Pictures are as vital to graphic design as type, yet graphic design theories barely give them a look. The seemingly unconscious nature of the act of seeing has meant that vision and pictures have been taken for granted. Finally, here is a way for graphic designers to understand pictures. This book explains the paradox that we are able to communicate more accurately through less accurately rendered images. There is a difference in the way pictures communicate depending on their realism quotient. The removal of realistic detail by the designer or illustrator allows for other aspects to be emphasized in or imposed upon the image; such as line, shape, colour, and orientation. These attributes in turn accentuate relationships that are less apparent in realistic images. This book explains the psychology behind why this is the case. This book will help designers, art directors and illustrators to defend their pictorial decision to clients. It will allow design teachers to explain image choice to students. The research expressed in this book can be applied across the gamut of visual design; from precise, data –based graphics and instructional design, through to expressive illustration and animation graphics.
This book explores how expertise is developed in higher education, both theoretically and practically, and focuses on this phenomenon in the visual domain. It examines what prompts and inspires students to learn via visual stimulus and shows the usefulness of modeling expert performance to facilitate learning. Characteristics of expertise are discussed in a variety of arts disciplinary contexts to demonstrate how deciphering the visual world can be accomplished. The authors discuss the role that visual stimulus plays within the context of the technologically developed world where educators face new challenges to promote the long-term retention of learning. This book interrogates how the visual is negotiated through various lenses to explore notions of the expert and the novice.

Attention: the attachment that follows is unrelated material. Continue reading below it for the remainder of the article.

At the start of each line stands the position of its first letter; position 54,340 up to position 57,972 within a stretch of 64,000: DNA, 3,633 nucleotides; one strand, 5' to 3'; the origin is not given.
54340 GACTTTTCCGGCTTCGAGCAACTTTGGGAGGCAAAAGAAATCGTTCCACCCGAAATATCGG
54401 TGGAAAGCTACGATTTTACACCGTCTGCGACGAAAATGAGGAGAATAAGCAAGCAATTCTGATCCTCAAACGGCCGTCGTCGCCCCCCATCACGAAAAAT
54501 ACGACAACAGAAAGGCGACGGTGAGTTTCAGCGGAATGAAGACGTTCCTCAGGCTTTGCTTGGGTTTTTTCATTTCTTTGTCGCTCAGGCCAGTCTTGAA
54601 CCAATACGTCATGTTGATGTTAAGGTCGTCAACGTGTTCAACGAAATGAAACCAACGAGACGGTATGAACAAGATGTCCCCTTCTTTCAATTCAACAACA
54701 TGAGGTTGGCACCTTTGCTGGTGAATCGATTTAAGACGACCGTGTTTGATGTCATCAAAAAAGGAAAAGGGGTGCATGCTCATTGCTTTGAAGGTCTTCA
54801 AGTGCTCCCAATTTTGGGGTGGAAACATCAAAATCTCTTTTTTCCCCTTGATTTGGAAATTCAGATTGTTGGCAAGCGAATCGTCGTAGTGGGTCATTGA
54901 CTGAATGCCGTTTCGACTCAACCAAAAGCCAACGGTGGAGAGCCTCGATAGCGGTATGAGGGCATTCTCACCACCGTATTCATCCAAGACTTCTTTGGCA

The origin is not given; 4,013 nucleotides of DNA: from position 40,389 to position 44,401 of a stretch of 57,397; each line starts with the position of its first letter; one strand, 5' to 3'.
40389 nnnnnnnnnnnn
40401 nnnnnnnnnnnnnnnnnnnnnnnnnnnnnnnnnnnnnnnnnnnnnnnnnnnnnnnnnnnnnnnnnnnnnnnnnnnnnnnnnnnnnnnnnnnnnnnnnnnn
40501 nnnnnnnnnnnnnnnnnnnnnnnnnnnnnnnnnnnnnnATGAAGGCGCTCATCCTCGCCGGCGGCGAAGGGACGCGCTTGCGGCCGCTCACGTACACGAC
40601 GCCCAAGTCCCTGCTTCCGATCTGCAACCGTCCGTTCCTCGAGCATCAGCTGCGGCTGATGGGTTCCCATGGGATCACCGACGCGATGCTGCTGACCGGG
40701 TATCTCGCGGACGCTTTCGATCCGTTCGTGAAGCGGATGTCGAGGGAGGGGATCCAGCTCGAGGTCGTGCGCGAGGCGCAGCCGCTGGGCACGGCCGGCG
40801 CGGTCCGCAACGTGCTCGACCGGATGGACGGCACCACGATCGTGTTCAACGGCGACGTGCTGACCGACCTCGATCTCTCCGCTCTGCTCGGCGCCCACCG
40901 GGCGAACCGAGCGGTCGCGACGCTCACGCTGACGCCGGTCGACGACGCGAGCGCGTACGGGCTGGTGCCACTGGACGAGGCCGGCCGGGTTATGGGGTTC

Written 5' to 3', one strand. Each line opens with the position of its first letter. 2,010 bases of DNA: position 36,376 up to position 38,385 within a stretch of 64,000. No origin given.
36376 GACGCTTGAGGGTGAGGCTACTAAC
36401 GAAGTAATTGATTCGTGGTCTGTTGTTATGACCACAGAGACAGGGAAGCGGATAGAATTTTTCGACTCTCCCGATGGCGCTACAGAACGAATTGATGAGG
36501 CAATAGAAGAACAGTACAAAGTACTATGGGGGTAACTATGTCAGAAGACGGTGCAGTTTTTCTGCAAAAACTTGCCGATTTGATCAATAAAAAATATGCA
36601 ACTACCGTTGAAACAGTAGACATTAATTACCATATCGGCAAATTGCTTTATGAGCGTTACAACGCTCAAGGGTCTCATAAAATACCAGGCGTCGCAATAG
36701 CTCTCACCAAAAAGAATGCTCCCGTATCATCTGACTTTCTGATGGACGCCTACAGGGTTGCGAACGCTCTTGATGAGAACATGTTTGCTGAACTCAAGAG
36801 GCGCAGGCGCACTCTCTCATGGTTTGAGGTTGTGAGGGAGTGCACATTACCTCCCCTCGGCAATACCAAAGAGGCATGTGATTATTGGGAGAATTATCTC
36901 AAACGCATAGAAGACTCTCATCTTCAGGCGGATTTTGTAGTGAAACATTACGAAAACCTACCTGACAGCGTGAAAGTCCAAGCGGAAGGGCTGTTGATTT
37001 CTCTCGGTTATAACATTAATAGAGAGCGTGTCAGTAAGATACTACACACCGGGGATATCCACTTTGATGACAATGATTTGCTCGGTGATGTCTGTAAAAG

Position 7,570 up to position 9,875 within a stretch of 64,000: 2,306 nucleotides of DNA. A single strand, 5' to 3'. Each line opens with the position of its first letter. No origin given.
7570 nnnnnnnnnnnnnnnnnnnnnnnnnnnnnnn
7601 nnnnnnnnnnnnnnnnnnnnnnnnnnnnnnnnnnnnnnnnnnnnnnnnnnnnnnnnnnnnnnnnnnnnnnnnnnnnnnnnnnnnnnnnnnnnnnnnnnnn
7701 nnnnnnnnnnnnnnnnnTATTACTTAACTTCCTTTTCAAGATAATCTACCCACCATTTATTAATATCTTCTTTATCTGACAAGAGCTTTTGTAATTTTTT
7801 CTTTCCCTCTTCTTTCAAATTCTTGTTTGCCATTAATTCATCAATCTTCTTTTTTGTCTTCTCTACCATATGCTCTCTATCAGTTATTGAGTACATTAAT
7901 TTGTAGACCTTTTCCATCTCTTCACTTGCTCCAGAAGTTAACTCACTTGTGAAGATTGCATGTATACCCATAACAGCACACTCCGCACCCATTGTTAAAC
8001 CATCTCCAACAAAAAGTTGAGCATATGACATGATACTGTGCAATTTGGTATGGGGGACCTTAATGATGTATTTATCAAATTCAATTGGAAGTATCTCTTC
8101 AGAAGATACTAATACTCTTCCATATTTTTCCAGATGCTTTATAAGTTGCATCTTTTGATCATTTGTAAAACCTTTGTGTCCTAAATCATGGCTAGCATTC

This book discusses from both a practical as well as theoretical perspective many different approaches to researching the visual in higher education, to assist demystifying “the picture that’s worth a thousand words.” It takes a multi-disciplinary approach to using the visual for research and discusses the role technology can play both as the subject of visual research and in the training of the visual researcher. From a variety of different disciplinary focuses, the authors offer the educator, researcher, and tertiary student both their knowledge and practical approach to systematically and creatively deciphering, deconstructing, and reconfiguring the visual form. This book promotes the worthiness of focusing on the visual as the subject of research and scholarship as we move further into the technologically sophisticated world of 21st-century learning.